Scottish Labour has moved to distance itself from a Glasgow councillor who warned of “rising racist attacks on white children and teachers” in the city’s schools.

A spokesperson said the comment was “not reflective of the view of the Scottish Labour Party.”

Details of the remark from Audrey Dempsey were included in an agenda for a meeting of the Labour group on Glasgow Council, which was subsequently leaked to The Herald.

In a section on potential questions for last week's full council meeting, the Springburn and Robroyston councillor had tabled one on “racist attacks on teachers.”

It read: “To ask the relevant Convenor if they [are] aware of the rising racist attacks on white children and teachers in our schools and how do they plan to tackle this?”

The Herald:

The question was never asked. 

A council source said there was no evidence of any increase in racism against white students or teachers in the city.

According to the most recent figures, there were 2,075 racist incidents recorded in primary and secondary schools across all councils in 2022-23, roughly the equivalent of 11 cases per school day.

Some 352 of those were in Glasgow.

The Coalition for Racial Equality and Rights has long argued that the true figure is likely higher, as many incidents will go unrecorded.

Nuzhat Uthmani, a lecturer at the University of Stirling and a board member of the Scottish Government's Antiracism in Education Programme, said Cllr Dempsey's question was “unhelpful.”

“We are trying to eradicate racism in all its forms against all communities and that's why I think that the wording and her approach to it is really unhelpful.

“The other thing to say is that obviously racist incidents overwhelmingly are experienced by minority communities. And there is plenty of evidence out there to show that.”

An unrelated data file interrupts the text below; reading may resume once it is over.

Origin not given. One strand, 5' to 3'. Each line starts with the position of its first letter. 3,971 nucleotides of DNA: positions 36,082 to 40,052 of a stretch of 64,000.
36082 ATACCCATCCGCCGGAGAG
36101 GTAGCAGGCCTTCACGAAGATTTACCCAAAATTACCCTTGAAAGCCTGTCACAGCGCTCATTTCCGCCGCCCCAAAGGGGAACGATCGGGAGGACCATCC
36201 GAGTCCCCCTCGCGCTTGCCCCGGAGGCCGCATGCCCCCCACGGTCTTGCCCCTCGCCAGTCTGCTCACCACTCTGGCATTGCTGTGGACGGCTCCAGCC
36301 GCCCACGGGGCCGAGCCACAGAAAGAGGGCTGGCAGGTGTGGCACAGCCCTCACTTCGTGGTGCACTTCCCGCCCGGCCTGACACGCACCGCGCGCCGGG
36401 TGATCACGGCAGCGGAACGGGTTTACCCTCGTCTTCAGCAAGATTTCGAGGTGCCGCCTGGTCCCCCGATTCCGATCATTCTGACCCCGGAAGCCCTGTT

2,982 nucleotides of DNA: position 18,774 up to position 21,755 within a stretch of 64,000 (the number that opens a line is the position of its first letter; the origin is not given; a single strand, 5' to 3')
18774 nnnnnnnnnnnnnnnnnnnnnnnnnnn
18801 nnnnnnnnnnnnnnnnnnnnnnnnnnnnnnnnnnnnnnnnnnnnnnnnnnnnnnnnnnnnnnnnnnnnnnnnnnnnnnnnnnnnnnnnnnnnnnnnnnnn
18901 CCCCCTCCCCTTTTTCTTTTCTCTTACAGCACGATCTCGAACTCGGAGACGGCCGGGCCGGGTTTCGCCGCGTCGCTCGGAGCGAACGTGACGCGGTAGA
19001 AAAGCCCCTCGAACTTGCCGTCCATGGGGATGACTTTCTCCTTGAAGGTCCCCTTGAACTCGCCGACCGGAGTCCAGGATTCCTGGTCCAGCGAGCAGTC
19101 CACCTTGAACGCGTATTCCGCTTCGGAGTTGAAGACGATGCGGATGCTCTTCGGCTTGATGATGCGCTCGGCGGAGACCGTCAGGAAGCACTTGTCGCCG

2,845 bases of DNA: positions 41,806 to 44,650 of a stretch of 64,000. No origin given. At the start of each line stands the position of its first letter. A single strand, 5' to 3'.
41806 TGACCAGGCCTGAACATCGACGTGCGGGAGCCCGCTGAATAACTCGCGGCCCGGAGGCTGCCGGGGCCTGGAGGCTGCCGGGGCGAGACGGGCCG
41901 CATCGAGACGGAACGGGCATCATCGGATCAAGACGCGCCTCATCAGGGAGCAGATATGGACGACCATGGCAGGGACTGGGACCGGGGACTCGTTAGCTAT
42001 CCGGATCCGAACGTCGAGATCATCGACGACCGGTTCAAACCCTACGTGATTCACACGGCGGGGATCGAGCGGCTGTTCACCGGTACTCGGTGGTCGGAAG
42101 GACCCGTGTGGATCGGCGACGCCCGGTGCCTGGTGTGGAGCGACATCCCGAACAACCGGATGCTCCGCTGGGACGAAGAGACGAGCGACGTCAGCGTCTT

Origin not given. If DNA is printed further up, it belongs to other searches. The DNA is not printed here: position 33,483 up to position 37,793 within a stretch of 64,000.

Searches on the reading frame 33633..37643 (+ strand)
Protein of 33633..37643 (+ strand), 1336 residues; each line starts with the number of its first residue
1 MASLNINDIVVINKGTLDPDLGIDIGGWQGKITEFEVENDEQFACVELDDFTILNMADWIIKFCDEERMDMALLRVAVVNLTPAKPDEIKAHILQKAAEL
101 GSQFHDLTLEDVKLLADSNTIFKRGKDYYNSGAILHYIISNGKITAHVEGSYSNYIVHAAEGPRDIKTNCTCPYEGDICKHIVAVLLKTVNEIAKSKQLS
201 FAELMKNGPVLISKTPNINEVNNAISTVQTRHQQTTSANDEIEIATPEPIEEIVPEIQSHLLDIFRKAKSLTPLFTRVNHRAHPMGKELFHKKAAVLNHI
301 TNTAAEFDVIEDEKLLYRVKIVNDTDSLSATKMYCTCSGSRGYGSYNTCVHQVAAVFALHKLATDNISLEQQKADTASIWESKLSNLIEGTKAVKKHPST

Ms Uthmani said the government's own behaviour survey, published in November last year, showed that racism is “endemic across our schools and the vast majority of those victims are people of colour or from marginalised communities.”

An SNP spokesperson said it was “utterly abhorrent to single out children from a black and ethnic minority background with questioning such as this.”

They called on Labour to immediately distance themselves from this line of questioning "and assure the public that it is not the position of Glasgow Labour to single out non-white children as a problem in our schools.”

Cllr Dempsey said her question was about a particular situation. She said she found it “baffling that the SNP would turn this into a political attack when they have never once approached me to find the basis of the question and the situations that led it to be submitted.”

She added: “If someone hinted to myself that children were suffering abuse, I would do all I could to find out the details and resolve it for the children, not play political football with it. That in itself tells a story.”

The councillor said she was “very aware of incidents where racist abuse against white children and teachers is happening.”

She continued: “ The victims I am aware of feel the action taken at the time of the incident was not appropriate for the act that was carried out on them, and they seek answers from education [department at Glasgow council] as to what will change to make their complaints be taken as seriously as others.

“I think this is a valid question for them and they deserve to have it answered.

“Unfortunately the question was not selected for reasons unknown to myself, so it would have been nice for the SNP to show some care and compassion for the children in question and simply ask me what it was about.

“We should not be supporting one vulnerable group by making another group vulnerable. We have to treat everyone equally with the same rules and same consequences.”

A Scottish Labour spokesperson said: "Cllr Dempsey's question was not supported by the Glasgow Labour Group and is not reflective of the view of the Scottish Labour Party.”